NVIDIA GeForce 3D Vision ReviewFri, Feb 06, 2009 - 12:00 AM
3D Vision Driver Installation and Setup
Installation of the NVIDIA GeForce 3D Vision software and drivers is a breeze and the process is nearly identical as installing a graphics card driver. The driver disc that came with the GeForce 3D Vision kit included a 3D-enabled version of the Detonator GPU driver and a 3D Vision software installer. During my 30-day test drive of GeForce 3D Vision three drivers were released, so be sure to check with NVIDIA to download the latest drivers for the kit. The most recent driver at the time this was written was called GeForce 3D Vision CD v1.04 (GeForce GPU driver v181.22, GeForce 3D Vision driver v181.25).
Once you start the install be sure to install GeForce Graphics driver first and restart the computer when prompted. When your system reboots, the GeForce 3D Vision Software Installation automatically restarts to continue the install.
Once system restarts you will install the GeForce 3D Vision driver and as soon as that completes the GeForce 3D Vision Setup Wizard begins. The Setup Wizard takes you through installing the IR emitter, setting up your display, and configuring the wireless glasses.
The first step tells you to use the USB cable that was shipped with your equipment to connect your IR Emitter to your computer. Once it connects the GeForce 3D Vision Ready light on the emitter glows green when the emitter is connected. When updating my drivers over the past month I found out that you need to unplug the emitter when updating drivers as on the last update it glowed red and I had to uninstall the 3D drivers and re-install them before it would glow green again.
The next menu allows you to select your gaming environment. Read through the three gaming environments listed on the screen and select the one that best fits your current hardware configuration. Our test system was a single gaming computer in a room with no other consumer IR devices, so we selected the first setting and moved on.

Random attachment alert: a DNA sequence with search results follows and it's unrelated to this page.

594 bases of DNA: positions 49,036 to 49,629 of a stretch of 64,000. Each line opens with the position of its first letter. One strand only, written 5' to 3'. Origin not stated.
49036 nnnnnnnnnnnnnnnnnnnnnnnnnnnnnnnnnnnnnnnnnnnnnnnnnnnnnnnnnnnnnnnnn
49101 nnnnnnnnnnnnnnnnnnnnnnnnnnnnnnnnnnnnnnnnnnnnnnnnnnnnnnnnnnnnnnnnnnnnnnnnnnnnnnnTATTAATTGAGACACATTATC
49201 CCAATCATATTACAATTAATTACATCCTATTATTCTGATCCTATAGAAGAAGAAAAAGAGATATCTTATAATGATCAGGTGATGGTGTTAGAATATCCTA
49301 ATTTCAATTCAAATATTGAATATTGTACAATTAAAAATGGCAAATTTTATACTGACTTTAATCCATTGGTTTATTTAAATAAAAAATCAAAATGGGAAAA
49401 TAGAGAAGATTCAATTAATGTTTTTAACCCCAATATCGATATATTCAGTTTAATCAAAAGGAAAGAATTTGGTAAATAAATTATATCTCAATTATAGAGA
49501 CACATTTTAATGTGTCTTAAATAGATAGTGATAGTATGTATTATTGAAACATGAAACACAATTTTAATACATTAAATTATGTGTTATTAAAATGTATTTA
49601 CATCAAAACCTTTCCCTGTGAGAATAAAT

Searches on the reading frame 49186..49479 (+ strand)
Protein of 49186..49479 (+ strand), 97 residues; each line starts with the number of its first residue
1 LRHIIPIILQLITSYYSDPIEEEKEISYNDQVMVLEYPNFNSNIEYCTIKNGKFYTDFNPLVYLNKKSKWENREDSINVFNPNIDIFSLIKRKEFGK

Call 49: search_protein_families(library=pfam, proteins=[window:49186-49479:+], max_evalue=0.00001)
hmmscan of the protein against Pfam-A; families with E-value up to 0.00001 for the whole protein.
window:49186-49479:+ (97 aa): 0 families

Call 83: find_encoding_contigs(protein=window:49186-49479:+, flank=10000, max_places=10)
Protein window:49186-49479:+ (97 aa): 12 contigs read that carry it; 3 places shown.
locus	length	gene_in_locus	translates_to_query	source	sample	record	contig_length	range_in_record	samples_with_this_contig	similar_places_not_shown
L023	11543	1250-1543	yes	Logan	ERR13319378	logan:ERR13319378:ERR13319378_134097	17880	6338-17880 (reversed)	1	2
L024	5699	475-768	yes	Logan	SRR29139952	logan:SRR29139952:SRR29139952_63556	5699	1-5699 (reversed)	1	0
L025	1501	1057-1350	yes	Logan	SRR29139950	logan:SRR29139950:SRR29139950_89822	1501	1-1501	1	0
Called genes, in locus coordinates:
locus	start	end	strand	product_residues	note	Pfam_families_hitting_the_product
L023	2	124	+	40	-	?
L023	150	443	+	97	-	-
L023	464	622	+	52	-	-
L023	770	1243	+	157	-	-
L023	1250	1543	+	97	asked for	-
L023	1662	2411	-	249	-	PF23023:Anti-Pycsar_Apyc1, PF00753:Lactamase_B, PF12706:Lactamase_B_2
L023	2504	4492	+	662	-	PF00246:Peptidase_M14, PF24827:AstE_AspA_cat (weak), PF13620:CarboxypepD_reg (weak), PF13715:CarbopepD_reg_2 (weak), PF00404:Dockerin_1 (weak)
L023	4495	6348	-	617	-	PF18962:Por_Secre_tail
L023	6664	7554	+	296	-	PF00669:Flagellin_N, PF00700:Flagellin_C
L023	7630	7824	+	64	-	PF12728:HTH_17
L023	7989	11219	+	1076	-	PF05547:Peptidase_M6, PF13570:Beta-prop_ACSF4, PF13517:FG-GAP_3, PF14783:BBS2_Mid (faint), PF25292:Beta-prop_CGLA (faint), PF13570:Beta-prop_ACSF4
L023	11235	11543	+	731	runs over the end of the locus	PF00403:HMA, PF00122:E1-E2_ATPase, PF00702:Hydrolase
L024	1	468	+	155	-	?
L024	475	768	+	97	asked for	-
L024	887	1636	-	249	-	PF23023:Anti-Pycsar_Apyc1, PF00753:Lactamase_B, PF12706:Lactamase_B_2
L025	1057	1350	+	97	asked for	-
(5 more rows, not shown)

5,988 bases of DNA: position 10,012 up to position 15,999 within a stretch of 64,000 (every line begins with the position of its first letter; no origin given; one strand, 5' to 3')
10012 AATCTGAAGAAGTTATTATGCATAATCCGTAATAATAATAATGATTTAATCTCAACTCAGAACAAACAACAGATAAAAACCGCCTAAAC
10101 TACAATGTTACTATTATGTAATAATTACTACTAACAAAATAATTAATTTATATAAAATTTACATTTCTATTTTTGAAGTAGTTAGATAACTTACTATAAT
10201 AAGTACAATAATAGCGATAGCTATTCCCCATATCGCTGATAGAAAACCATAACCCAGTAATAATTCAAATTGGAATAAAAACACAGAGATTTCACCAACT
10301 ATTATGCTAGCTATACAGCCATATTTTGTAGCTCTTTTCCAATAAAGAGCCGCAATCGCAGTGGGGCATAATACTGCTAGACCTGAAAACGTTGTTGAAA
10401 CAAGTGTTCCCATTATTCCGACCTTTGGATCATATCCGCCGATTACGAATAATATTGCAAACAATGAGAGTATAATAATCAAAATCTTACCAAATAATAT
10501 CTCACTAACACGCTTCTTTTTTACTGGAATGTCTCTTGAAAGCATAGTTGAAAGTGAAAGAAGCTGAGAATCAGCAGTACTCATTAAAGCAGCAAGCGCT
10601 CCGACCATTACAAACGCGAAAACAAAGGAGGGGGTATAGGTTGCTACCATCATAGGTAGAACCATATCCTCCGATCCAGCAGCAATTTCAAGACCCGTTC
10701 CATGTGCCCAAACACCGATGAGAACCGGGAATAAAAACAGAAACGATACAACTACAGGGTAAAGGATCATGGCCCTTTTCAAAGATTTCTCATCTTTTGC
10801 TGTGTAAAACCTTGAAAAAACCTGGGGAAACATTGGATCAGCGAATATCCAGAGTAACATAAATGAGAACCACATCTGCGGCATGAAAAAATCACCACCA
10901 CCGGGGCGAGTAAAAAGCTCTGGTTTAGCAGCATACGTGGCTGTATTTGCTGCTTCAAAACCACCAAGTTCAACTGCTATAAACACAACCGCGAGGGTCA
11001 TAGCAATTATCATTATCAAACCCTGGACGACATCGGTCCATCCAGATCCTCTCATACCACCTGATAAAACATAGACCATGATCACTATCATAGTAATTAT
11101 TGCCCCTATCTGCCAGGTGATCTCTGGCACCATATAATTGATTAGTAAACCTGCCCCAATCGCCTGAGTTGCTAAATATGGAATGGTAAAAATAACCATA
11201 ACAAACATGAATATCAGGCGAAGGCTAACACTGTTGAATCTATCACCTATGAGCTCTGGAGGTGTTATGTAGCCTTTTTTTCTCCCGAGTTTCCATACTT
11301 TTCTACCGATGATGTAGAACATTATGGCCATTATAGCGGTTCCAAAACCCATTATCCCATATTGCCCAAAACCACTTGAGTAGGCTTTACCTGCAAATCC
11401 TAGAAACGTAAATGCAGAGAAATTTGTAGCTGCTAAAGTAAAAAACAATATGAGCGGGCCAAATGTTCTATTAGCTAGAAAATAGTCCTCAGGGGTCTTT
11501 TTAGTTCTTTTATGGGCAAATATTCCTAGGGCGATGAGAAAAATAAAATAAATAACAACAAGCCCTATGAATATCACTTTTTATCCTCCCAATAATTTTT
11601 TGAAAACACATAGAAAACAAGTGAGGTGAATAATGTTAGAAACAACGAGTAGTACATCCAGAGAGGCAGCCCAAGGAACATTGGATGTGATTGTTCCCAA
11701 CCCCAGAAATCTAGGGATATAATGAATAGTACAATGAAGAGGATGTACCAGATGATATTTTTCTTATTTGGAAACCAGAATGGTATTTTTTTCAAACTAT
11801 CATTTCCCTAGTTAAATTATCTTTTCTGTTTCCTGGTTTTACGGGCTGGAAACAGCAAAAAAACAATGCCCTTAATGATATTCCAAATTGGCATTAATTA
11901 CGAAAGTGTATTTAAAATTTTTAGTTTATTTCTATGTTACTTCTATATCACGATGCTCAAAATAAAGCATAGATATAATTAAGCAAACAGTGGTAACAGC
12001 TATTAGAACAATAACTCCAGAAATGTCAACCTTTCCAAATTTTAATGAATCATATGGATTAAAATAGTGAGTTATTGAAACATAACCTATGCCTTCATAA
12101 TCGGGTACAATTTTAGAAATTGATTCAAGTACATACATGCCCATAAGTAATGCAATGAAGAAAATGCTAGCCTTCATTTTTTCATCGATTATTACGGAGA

On this setp the GeForce 3D Vision Setup evaluates the display connected to your computer and identifies if it is a 3D Ready display. Your screen reflects the display you have connected. Our Samsung 3D 120Hz LCD was detected with no issues.
Now that the monitor is ready to go, we can synchronize the glasses to the IR emitter that you have already plugged in during the first step. Once you power on the glasses the dull green light on the IR emitter should turn bright green and that verifies that your glasses are working and communicating with the IR emitter.
This screen is used to verify that your hardware is properly configured to view Stereoscopic 3D effects and that your glasses and emitter are functioning properly. This test makes you close your right eye and look at the large image on the screen, then you have to select what image you see with your left eye. You repeat this for the other eye and them move on to the next step.
The flicker test is up next and while the glasses are still on, see if you notice any flicker in your peripheral vision. If you do, this is due to room lighting issues, and I had serious issues with flicker during the day-time with the blinds open. The first time I used GeForce 3D Vision it was on a sunny day and my blinds were unable to get the room dark enough to make the flickering go away. NVIDIA allows you change the refresh rate to reduce the flickering, but it didn’t help for day-time use. You can then select from the following refresh rates:
120 Hz refresh rate: For use in North America when lights are on.
110 Hz refresh rate: For daytime and when lights are off.
100 Hz refresh rate: For countries with 50 Hz lighting and when lights are on.
You are now asked to look at a medical test image to verify that you can see stereoscopic 3D. If things are working correctly you should see a 3D box jump out of the blocky image.
If you successfully passed the medical test, the Setup complete screen displays and you are ready to start gaming!